Now let’s say you have something that occurred in 1751. Say, just for the sake of argument, that there was a bright meteor that flashed across the sky, visible on just one single day, from England to Italy.
If it was recorded as visible in Italy on the first day of 1751, when was it visible in England?
It wouldn’t have been January 1 in England. It wouldn’t even have been close to January 1 in England.
Because of the mismatch in dating under the calendars, January 1, 1751, in Italy (Gregorian Calendar) would have been December 21, 1750, in England (Julian Calendar).6
If it had been January 1 in England, it would have been January 12 in Italy — and the English date would be recorded today (and might well have been recorded at the time) as 1750/1751 (or 1750/51 or 1750/1), the dual dating reflecting the fact that it was 1750 legally but 1751 on the solar calendar:
Between 1582 and 1752, not only were two calendars in use in Europe (and in European colonies), but two different starts of the year were in use in England. Although the “Legal” year began on March 25, the use of the Gregorian calendar by other European countries led to January 1 becoming commonly celebrated as “New Year’s Day” and given as the first day of the year in almanacs.
To avoid misinterpretation, both the “Old Style” and “New Style” year was often used in English and colonial records for dates falling between the new New Year (January 1) and old New Year (March 25), a system known as “double dating.” Such dates are usually identified by a slash mark (/) breaking the “Old Style” and “New Style” year, for example, March 19, 1631/2. Occasionally, writers would express the double date with a hyphen, for example, March 19, 1631-32. In general, double dating was more common in civil than church and ecclesiastical records.7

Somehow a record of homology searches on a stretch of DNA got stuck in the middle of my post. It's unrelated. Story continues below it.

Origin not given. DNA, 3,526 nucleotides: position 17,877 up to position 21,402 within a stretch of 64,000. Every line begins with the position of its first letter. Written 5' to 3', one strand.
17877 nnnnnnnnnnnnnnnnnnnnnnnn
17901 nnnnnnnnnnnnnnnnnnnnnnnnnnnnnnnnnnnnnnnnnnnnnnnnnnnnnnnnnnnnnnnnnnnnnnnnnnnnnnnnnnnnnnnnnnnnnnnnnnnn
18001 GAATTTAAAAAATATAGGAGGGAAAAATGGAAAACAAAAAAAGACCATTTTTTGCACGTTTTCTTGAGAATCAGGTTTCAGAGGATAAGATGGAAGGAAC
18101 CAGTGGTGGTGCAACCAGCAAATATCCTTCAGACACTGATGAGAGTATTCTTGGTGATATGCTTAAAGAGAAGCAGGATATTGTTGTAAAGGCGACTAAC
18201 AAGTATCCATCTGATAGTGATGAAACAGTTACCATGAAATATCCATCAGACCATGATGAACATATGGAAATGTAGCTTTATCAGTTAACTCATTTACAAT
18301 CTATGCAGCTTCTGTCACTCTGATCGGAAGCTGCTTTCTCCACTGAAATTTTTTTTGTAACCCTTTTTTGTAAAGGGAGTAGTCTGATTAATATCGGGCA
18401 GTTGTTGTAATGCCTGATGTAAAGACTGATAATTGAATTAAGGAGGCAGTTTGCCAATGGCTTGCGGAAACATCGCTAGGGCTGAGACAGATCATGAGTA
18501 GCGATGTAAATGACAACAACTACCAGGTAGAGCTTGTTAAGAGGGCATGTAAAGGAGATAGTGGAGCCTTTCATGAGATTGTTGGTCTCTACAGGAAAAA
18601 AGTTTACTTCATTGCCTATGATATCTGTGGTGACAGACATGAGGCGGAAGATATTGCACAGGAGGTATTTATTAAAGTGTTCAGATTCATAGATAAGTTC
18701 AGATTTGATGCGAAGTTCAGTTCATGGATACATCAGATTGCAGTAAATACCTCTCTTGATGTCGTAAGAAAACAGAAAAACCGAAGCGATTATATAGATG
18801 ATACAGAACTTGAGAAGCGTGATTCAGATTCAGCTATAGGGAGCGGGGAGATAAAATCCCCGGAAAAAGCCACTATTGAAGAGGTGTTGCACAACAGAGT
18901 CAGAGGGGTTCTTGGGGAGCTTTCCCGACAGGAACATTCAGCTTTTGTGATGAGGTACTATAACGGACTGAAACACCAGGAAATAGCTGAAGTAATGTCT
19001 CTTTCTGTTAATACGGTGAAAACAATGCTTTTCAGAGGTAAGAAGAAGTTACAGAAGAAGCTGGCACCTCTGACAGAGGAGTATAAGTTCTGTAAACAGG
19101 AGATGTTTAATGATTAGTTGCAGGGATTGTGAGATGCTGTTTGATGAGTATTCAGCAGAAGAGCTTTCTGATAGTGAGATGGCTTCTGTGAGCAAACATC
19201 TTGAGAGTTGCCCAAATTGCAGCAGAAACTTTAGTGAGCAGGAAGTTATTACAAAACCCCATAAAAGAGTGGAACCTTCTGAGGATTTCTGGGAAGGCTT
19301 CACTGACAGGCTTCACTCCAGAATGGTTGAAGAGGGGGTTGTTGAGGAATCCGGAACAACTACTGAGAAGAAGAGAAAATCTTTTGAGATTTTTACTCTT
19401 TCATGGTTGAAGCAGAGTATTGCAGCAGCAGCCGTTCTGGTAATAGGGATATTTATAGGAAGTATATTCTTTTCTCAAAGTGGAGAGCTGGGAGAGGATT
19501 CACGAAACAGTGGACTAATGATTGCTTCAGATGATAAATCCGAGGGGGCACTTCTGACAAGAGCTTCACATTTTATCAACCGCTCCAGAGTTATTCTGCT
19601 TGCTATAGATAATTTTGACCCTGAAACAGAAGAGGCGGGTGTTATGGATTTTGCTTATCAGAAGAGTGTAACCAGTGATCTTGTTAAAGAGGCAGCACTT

Fun, huh? It’s not enough that we have to go chasing every Henry in town to figure out which one is our Henry, but we also have to figure out what year … or even day … an event took place…
It’s all a matter of time.
- “October 4, 2016: 434th Anniversary of the Introduction of the Gregorian Calendar;” Google Doodles (https://www.google.com/doodles/ : accessed 5 Oct 2016). ↩
- Ibid. ↩
- “An Act for Regulating the Commencement of the Year; and for Correcting the Calendar now in Use,” 24 Geo. 2 c. 23, in Danby Pickering, Statutes at Large from the 23rd to the 26th Year of King George (Cambridge : Joseph Bentham, 1765), 186; digital images, Google Books (http://books.google.com : accessed 5 Oct 2016). ↩
- See Matt Soniak, “Why Does the New Year Start on January 1?,” MentalFloss, posted 31 Dec 2011 (http://mentalfloss.com/ : accessed 5 Oct 2016). ↩
- Wikipedia (http://www.wikipedia.com), “Calendar (New Style) Act 1750,” rev. 12 Sep 2016. ↩
- See Stephen P. Morse, “Converting between Julian and Gregorian Calendar in One Step,” calenculation for Gregorian date 1751, January 1, One-Step Webpages by Stephen P. Morse (http://www.stevemorse.org/ : accessed 5 Oct 2016). ↩
- “The 1752 Calendar Change,” Colonial Records & Topics, Connecticut State Library (http://libguides.ctstatelibrary.org : accessed 5 Oct 2016). ↩